Saturday, February 16, 2008

School yard banyan at the Baden Powell’s

We, at Mysore, tend to take for granted our heritage. A long-time Mysore resident, and a tree-lover, told me the other day that he had driven past the Baden Powell Public School near Crawford Hall so many times, for so long, that it had never occurred to him to stop by for a closer look at the great banyan sprawl that covers a fair chunk of the school ground.
The mightiest among the tree species Banyan spreads out its green cover, with drop-roots mushrooming in ever widening radius around it main trunk. Because of drop-roots the banyan has propensity to survive even if its trunk gets weakened. The Adyar banyan at the Theosophical Society in Chennai had its trunk uprooted in gale in 1989. Horticulture experts and engineers moved in with a crane to rehab the stricken tree. Surviving on the strength of its drop roots Adyar Banyan continues to attract thousands of sight-seers. It is said to be the second biggest in the country, next to the one in Kalkota. In contrast to Adyar, the banyan in Mysore, which can rank among the top ten in India goes widely unnoticed. A local tree lover, Mr K R Kumar, speaks of another banyan on the Mysore University campus at Manasagangotri.

Mr Kumar, who has written extensively on trees, could share his thoughts on the banyans of Mysore. I wish the school authorities, in consultation with the forest department, put up a board, containing a brief account of the school yard banyan’s known history and vital statistics such as its age, the spread, trunk width and tonnage, for the benefit of interested visitors.A scout master at the school said the tree could be over 150 years, adding that the head of the school management knew a lot more about its history. With inputs from him and other knowledgeable persons we could compile a folk account – anecdotes, customs and rituals (some banyans are worshipped) connected with the tree – of the Banyans of Mysore, as material for eco-tourism promotion.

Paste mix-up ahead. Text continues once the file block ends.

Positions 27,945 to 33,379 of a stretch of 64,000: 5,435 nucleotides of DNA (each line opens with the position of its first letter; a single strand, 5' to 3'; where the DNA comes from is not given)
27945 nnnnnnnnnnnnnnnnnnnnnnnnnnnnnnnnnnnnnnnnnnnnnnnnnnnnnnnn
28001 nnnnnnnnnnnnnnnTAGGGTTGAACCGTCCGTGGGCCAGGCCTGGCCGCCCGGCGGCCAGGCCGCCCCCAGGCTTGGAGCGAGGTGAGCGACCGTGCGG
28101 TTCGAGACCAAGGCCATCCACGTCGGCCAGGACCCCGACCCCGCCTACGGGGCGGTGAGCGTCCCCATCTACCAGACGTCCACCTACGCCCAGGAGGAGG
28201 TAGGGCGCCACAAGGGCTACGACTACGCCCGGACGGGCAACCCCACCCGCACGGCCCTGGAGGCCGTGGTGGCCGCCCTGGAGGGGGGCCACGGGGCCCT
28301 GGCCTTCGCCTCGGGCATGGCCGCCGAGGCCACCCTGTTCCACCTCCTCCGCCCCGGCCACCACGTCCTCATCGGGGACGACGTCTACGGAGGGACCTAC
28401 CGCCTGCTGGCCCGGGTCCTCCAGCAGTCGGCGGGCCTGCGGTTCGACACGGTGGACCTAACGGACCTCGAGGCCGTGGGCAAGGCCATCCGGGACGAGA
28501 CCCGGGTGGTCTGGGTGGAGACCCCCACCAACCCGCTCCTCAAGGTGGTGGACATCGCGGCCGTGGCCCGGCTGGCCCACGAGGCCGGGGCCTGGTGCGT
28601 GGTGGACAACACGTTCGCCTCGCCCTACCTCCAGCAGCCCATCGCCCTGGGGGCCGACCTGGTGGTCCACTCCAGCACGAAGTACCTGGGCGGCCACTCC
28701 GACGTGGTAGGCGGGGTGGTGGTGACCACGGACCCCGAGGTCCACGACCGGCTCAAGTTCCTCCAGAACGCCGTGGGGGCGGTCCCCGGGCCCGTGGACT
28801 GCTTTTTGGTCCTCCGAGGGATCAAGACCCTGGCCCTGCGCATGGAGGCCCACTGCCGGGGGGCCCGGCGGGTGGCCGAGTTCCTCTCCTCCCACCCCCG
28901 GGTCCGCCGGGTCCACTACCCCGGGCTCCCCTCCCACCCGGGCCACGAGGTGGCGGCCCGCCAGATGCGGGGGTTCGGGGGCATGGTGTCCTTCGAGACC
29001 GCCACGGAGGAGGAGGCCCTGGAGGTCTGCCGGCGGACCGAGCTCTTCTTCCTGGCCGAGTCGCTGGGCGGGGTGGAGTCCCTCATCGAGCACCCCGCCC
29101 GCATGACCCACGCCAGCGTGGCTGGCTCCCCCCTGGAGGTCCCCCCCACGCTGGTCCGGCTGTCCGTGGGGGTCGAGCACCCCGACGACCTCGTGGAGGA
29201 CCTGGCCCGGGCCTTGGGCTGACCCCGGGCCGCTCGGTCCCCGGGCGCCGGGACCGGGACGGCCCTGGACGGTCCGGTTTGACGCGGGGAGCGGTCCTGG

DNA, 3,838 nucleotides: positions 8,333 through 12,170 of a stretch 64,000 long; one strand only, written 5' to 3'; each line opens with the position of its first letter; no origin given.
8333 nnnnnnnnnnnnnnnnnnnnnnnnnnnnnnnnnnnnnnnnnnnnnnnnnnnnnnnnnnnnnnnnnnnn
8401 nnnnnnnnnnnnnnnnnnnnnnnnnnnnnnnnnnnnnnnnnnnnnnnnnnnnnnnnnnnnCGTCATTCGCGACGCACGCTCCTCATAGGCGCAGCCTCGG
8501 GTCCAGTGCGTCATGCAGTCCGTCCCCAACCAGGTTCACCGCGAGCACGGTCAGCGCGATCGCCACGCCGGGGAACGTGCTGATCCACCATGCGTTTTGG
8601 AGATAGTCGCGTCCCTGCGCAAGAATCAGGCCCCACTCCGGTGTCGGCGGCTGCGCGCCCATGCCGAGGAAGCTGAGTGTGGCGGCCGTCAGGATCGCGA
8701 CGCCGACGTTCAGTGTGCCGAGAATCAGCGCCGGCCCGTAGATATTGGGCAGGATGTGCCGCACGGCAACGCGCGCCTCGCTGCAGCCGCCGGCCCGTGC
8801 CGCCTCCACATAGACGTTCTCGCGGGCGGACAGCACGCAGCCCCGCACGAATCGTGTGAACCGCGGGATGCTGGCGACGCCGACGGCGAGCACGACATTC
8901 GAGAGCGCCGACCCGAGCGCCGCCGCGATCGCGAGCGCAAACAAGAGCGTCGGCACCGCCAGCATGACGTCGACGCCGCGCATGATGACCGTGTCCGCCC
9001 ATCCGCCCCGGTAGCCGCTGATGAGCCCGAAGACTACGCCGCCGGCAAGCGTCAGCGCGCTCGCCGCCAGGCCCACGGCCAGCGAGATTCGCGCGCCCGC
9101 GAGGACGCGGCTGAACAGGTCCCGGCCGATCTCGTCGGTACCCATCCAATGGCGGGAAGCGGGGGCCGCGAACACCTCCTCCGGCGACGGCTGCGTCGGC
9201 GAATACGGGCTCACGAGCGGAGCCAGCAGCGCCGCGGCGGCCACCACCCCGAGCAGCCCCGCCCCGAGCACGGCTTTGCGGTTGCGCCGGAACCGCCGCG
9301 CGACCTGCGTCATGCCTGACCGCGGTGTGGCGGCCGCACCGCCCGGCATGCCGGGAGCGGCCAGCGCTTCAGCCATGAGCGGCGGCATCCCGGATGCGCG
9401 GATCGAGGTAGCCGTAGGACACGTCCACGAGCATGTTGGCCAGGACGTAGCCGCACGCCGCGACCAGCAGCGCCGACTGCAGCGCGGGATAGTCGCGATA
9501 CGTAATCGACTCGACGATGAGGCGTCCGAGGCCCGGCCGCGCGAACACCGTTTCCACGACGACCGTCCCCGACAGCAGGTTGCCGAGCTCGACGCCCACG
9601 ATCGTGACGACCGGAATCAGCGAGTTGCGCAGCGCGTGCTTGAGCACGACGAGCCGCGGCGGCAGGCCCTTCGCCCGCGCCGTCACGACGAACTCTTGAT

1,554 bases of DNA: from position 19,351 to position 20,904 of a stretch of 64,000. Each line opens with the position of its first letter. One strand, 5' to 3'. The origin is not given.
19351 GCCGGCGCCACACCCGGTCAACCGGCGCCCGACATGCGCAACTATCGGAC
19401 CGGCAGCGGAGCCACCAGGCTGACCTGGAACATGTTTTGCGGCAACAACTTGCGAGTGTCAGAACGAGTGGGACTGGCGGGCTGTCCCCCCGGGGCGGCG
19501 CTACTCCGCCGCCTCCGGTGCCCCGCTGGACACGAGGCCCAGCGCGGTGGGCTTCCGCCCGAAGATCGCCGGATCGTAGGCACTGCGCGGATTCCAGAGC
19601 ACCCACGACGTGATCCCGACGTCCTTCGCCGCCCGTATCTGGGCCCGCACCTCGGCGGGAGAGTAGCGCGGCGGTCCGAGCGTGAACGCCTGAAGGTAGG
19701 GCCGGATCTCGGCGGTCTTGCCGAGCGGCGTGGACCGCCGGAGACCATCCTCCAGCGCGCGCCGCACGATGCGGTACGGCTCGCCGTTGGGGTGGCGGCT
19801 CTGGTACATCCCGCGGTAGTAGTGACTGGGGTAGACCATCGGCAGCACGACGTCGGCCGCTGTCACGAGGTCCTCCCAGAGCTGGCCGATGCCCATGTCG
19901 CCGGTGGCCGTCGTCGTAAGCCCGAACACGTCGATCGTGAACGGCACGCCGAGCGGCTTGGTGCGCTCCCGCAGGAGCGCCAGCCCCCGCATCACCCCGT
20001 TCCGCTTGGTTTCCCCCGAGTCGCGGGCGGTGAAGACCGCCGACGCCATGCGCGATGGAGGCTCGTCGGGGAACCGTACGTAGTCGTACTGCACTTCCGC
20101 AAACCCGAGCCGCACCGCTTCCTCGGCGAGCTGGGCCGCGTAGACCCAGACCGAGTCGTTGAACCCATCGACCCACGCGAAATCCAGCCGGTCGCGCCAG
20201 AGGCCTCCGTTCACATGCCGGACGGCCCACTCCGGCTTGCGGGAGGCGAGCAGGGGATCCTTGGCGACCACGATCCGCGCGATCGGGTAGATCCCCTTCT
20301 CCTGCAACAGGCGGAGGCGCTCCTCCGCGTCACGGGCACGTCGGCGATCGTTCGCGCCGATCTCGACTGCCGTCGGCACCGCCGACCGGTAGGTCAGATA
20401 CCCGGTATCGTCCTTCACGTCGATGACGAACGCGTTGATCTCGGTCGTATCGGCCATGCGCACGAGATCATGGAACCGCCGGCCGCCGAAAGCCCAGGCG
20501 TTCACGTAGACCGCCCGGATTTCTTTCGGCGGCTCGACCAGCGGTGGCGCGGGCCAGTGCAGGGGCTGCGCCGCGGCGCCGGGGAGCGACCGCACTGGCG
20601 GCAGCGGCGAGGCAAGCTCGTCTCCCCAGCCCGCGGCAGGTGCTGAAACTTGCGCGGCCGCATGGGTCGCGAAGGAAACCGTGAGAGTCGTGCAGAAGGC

Schools all over the city could organize students visit to the banyan at Baden Powell school. They could be encouraged to hold annual on-the-spot painting contest under the tree, on the banyan theme. Friends Of Roadside Trees or some other organization could sponsor such contest.

On my part, I propose to send these pictures for inclusion in Kelly Martin’s web gallery that has over 50 images of celebrated banyans of Kolkota, Goa, and from the US, Mexico and Vietnam.

6 comments:

Gouri Satya said...

I cherish the memory of this tree because here I spent my boyhood evenings as a scout and this beautiful banyan was the ideal spot for we scouts of the Ramblers' Scout Group to learn roping and earn a badge. Sadly, the Ramblers' Scout Group, like the Jaya Scout Group, is no longer in existence. But, I am happy that this banyan has grown big to house a number of birds, if not nurse the scouts as it did a few decades back. The banyan had two ideal branches for we scouts -- one to tie the thick rope above and the other to stand underneath it, catch the rope and swing till the sunset, unmindful of the bird-droppings and the fear of snakes from the nearby anthills. We loved the engine whistle of the train that went past on the Mysore-Nanjangud track close-by and some times the firing of the bullets from the nearby firing range. This was our most enjoying game, when the banyan rocked us to joy and happiness practically every evening for a couple of years. It was cool and refreshing underneath the tree. Awaiting our turn to swing, we spent our time sitting on the few boulders that were scattered around it. That was nearly half a century back!